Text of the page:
I finished the Buchanan bio last night, but before I do a final post on that ill-fated administration, there are two fun facts worth noting.
THE FIRST: James Buchanan was the only president never to marry. In his 20s he was engaged to a rich, pretty girl, but he traveled a lot and rarely saw her. She started getting mad about it, and chastised him a few times in her letters, letting him know that he was on thin ice. He didn't mend his behavior. One time, when he returned home to Lancaster from a business trip, he went immediately to see a friend who was in town to visit, and then went home to sleep, and then visited his fiancee the next day. She was furious that he had waited so long to see her, especially when he'd been to visit other people and their pretty daughters, so she dumped hi. To get away from the heartbreak, she went to visit her sister. The day she arrived she took to bed, the doctor was called, but couldn't find anything wrong with her except that her heart was slowing down. It kept slowing down, until a day or two later she died. Apparently, her heart just slowed all the way down and she died, it's kind of bizarre.
After that he was rumored to be "attached" a few more times, but nothing ever came of it. When he lived in Washington, he usually shared a house with Senator King of Alabama. Andrew Jackson nicknamed Buchanan and King Aunt Nancy and Aunt Fancy, because they dressed well and were quite prim. Rumors abound, although Klein doesn't give them any quarter.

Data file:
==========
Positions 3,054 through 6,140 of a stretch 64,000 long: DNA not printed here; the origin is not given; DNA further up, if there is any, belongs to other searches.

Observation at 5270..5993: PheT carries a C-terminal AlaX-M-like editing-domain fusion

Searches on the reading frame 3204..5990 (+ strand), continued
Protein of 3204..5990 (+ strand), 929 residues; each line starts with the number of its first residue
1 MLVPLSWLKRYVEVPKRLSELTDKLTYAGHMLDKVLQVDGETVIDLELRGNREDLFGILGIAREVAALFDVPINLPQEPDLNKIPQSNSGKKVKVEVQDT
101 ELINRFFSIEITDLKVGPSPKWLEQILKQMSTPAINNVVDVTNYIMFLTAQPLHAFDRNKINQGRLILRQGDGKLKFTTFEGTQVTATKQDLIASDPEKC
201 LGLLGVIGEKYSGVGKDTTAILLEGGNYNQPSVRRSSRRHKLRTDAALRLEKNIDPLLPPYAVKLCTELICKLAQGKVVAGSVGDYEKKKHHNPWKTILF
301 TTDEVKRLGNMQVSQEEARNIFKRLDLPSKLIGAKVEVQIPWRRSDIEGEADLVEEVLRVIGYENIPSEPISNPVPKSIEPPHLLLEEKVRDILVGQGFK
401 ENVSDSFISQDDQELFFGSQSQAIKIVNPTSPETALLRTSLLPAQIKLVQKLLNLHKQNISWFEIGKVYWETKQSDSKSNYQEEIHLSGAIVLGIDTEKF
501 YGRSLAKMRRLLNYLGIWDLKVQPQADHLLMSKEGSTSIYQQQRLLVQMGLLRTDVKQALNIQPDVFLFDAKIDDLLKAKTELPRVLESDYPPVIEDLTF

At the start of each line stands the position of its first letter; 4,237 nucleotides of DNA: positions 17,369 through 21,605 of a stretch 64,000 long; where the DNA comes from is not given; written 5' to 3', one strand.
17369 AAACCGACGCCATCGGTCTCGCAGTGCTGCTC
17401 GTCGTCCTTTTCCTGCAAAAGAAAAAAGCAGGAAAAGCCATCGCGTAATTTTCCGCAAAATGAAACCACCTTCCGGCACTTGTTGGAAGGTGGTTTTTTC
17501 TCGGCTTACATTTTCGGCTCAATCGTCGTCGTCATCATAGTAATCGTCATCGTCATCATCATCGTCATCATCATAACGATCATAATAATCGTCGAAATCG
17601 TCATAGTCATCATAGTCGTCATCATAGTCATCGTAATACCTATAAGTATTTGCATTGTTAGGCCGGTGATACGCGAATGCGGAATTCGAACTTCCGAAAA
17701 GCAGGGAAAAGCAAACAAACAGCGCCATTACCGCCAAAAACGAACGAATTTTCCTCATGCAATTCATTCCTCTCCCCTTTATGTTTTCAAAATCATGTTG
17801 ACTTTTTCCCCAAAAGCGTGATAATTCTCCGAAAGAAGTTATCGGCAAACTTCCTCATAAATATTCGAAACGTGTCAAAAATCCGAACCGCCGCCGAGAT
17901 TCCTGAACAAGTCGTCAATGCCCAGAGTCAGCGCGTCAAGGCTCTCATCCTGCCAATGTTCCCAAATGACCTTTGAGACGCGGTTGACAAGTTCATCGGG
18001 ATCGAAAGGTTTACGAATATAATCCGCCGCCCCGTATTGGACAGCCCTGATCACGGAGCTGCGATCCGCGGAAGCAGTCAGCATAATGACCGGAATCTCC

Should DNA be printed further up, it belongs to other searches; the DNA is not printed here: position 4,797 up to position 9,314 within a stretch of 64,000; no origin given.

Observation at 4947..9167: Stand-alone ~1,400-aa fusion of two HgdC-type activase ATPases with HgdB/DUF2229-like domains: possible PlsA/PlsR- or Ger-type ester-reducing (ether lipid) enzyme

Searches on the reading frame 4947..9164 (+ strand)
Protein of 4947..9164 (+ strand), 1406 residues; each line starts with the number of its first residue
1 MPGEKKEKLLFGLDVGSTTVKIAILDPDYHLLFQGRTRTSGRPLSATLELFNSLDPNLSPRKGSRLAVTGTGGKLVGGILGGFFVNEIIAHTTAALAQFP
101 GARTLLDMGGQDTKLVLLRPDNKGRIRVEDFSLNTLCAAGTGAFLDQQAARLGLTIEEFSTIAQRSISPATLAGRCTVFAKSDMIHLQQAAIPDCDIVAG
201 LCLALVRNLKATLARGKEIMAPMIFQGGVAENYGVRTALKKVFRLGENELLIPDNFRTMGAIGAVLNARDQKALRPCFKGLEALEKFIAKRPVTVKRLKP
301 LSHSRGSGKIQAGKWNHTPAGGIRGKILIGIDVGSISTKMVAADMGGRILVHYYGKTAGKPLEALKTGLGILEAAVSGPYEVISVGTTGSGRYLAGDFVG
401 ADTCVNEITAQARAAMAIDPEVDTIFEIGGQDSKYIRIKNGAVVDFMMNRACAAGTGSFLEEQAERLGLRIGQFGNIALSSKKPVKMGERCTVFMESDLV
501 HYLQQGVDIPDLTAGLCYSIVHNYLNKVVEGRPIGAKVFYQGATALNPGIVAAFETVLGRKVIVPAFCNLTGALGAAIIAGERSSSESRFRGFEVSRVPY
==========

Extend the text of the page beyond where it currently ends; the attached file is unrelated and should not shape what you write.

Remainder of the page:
THE SECOND: During the last year of Buchanan's administration, Queen Victoria's son Albert announced a visit to Canada. JB wrote and invited him to visit the US as well, which Victoria decided he should do. This was the first time since the revolution (or before) that an English royal visited America. For 80 years relations between the two nations had been crawling from horrible to fine, and the fact that JB had been a well-liked minister to England definitely helped smooth the way.
Sub-fact: When Albert and his entourage were staying in the White House, JB threw a state dinner and afterwards had to put up many of the guests. When everyone was settled, he realized there were no more beds, and had to sleep on the couch.
Albert's visit to the US is enormously significant, and might have been recognized as such if it hadn't been the 1860. As it were, JB was a little annoyed at the distraction and all the duties of hosting him, with the nation crumbling all around him.